Paper ID: | 107 |
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Title: | First Exit Time Analysis of Stochastic Gradient Descent Under Heavy-Tailed Gradient Noise |

Clarity: the paper is general clear, and concise regardless of the substantial technicalities (but see below). Paper organization is sensible in that too technical proofs are left to the appendix and the overarching proof strategy is put as a separate section. Originality: this line of research seems very recent, and this paper appears as a natural and timely continuation of [1], which empirically supports that gradient noise in SGD is heavy tailed. Quality and significance: I believe theoretical results by themselves are deep enough to judge this work as having high quality. This adds to the empirical validation, which are also insightful. I am only a bit concerned this work might be taken as an excuse for making theory, but losing connection with the broad machine learning community. [1] https://arxiv.org/abs/1901.06053

********* edit of review report after discussion ************ I have gone through all the other review reports, the authors' feedback, and the meta-reviewer's comments, as well as the discussion up to now. For Reviewer #1's concern about making theory, I tend to be open-minded since I can not find solid evidence that the paper is making theory only. For Reviewer #4's comment about the over-claim of the result the paper proved, my take is follows. First, for many problems, the true local minima enjoys the flat basin. A famous example I have is the following paper: McGoff, Kevin A., et al. "The Local Edge Machine: inference of dynamic models of gene regulation." Genome biology 17.1 (2016): 214. where the fitting to the gene expression level dynamics is expected to be flat near the true value, because the natural evolution tends to select the dynamics robust to the changes of the environment or external stimulations. Second, the authors have explained the motivation of using the Levy process to model the noise. As long as the motivation is valid, it is hard to say that the jumps are unusual. Based on the above reflection, I tend to maintain my previous rating of this paper, and am happy to vote for accepting the paper for publication. *************************************************************** Originality: The task is new and the methods, I believe, should be standard in the analysis of stochastic differential equations. This work is a novel combination of the techniques in stochastic differential equations, and the deep learning methodologies. The difference between this work and the previous works in literature is clear: the introduction of the S-alpha-S noise. To the best of our knowledge, the related works are sufficiently cited. Quality: Due to time restriction we have not got enough time to go through the proof. However, we are sure that all the claims are well supported by the theoretical analysis if the analysis is correct. The work presented in this paper is complete. The authors are careful and honest about evaluating both the strengths and weakness of their work. Clarity: The submission is well organized and clearly written. Since this is a theoretical paper, the proof provided in the supplementary materials form sufficient resource for readers to "reproduce" the results. Significance: The results are important. Since the analysis covers an important case of error distribution of which the existence is verified by experiments, the work presented in this paper has a big potential to be influential. I believe that other researchers and practitioners are likely to use the results of this paper. This submission addresses a difficult task in a better way than previous work, and advances the state-of-the-art results in a demonstratable way. The work provides unique theoretical analysis.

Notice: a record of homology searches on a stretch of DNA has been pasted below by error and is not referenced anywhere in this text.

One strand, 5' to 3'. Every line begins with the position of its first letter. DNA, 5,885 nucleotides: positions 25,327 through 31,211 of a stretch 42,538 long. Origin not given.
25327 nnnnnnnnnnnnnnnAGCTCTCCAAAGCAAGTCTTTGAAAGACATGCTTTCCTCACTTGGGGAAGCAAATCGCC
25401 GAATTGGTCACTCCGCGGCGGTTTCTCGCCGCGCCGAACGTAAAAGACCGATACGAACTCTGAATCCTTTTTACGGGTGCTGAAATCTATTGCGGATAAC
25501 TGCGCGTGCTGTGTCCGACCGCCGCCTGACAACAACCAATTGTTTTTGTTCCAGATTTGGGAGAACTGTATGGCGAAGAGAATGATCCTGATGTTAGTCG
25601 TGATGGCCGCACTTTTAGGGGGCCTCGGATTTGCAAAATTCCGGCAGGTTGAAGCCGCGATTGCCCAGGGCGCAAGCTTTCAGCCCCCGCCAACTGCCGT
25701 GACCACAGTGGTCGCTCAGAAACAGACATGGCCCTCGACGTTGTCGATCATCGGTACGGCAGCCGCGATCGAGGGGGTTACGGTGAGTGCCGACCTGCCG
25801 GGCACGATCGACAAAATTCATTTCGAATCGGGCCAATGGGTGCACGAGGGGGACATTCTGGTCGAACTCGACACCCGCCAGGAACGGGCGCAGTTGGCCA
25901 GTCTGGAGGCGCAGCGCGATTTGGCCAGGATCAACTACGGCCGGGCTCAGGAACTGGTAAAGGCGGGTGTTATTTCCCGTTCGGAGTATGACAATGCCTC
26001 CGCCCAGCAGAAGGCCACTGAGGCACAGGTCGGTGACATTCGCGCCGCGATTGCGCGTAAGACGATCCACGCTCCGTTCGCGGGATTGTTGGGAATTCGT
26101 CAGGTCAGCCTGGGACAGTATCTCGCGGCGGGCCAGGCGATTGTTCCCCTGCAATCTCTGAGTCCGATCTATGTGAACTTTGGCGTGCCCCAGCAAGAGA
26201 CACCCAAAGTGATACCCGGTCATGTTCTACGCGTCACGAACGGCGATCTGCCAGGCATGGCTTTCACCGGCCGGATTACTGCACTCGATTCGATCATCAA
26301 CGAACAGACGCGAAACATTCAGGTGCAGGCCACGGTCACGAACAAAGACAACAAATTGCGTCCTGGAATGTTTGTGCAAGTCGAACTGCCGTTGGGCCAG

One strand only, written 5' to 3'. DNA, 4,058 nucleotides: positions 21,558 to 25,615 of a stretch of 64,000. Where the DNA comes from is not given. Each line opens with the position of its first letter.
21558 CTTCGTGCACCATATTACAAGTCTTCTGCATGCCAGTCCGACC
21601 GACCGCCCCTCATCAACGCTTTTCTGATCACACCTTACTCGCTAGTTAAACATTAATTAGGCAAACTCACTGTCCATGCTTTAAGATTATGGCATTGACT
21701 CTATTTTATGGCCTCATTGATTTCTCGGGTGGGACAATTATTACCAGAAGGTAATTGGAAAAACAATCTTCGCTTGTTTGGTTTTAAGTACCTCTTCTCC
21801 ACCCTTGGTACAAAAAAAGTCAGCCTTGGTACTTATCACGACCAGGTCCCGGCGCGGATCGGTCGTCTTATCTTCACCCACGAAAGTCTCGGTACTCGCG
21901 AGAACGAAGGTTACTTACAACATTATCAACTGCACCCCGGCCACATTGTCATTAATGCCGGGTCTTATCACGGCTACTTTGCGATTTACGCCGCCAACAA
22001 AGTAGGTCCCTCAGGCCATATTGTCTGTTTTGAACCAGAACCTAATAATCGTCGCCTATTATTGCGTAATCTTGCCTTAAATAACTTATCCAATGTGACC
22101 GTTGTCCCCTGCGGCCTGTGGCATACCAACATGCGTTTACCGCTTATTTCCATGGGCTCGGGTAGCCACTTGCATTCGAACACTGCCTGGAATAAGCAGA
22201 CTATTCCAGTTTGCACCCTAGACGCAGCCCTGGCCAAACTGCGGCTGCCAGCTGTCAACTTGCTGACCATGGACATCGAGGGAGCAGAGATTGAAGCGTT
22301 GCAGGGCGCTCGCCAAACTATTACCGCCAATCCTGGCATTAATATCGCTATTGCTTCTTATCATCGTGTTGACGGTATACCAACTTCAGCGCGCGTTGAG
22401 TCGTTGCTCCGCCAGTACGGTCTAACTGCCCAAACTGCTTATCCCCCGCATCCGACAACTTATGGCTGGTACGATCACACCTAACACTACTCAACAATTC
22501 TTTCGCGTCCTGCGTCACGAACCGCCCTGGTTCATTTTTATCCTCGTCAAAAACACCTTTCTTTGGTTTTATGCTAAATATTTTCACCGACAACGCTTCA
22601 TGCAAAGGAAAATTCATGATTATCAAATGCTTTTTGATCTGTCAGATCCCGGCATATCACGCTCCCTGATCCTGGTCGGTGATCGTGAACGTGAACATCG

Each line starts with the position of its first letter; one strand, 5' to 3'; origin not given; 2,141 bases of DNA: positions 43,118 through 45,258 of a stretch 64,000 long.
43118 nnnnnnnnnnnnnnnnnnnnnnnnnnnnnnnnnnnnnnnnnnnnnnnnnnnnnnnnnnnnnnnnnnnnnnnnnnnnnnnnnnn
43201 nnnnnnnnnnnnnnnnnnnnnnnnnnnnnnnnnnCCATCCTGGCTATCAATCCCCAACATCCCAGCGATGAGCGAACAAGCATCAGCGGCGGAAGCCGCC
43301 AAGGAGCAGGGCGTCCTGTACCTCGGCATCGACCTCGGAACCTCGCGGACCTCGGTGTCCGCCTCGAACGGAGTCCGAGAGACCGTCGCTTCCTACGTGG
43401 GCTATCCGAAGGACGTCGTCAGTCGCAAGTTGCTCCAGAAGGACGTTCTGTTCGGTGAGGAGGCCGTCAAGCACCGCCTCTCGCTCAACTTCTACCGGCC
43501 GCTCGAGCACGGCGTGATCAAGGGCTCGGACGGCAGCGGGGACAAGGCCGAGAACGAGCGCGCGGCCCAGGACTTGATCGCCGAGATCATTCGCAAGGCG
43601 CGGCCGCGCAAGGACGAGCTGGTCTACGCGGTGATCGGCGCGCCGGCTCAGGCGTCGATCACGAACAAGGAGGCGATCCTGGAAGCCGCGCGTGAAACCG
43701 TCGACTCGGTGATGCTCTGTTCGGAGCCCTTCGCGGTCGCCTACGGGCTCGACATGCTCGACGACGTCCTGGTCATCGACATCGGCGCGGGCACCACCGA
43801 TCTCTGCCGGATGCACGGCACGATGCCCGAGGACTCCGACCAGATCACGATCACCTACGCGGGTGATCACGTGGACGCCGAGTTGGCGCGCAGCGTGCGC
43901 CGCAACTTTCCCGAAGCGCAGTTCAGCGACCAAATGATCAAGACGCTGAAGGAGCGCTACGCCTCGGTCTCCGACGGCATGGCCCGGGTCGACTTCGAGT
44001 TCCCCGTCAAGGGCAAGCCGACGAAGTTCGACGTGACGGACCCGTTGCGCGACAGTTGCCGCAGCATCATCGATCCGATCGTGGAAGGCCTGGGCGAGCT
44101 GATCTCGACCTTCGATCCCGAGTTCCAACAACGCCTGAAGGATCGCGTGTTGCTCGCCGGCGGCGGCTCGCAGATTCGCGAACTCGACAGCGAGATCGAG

***************After Author response************ (1)-(2)-(4)-(5)-(6) were only recommendations and will of precisions. (3) was a mistake I made inferring from Theorem 1 that all results were only 1-dimensional. But the authors pointed out my mistake. Sorry for this lack of attention. The main concern I have is about the conclusions drawn from the result they prove. They deduce flatness near local minima from the fact that the basin of attraction of the latter is wide (from Theorem 2). I may be wrong but for me there is no reason that this happen even with the Holder-Gradient condition (even in R as they tried to prove in the rebuttal). Moreover, the big novelty with this model is the fact that the dynamics is not continuous anymore and seem to jump without taking care of the heights of the barriers. Do we observe these unusual jumps in practice ? I am sorry to show my skepticism because the paper is well-referenced and nice in general, I have only doubts on the fact that it model well Neural Networks. For all these reasons, I decide to keep my 5, as it is said in the description : Marginally below the acceptance threshold. I tend to vote for rejecting this submission, but accepting it would not be that bad. And if other reviewers and yourself are convinced by the model, I would be ok with it. ******************************************************* Originality: The paper is quite original and the new assumption on the noise model of SGD leads to a new continuous time limit SDE for the dynamic of SGD under which the exit time properties are fairly different (polynomial time versus usual exponential time). I appreciate the will of finding new good model for SGD that explains the practice. Quality-Clarity: The paper reads very clearly and is, despite its novel ideas and technical background for the ML community, fairly understandable. Moreover the continuous-time limit is explained and the result for the exit time of the discretized counterpart is related to the continuous one -which is not always the case in this literature. However, I am not totally convinced by the conclusions of the paper when affirming that as the time to exit from an interval is polynomial with respect to its width and does not depend on the height of barriers, SGD has a tendency to stay in wide minima bassins. To explain this phenomenon I would have expected a result depending on the flatness around local minima whereas the result is about every interval of width a (whether this is a neighbourhood of a local minimum or not). I would be glad to have more precisions about this in the rebuttal. Significance: see Contributions section.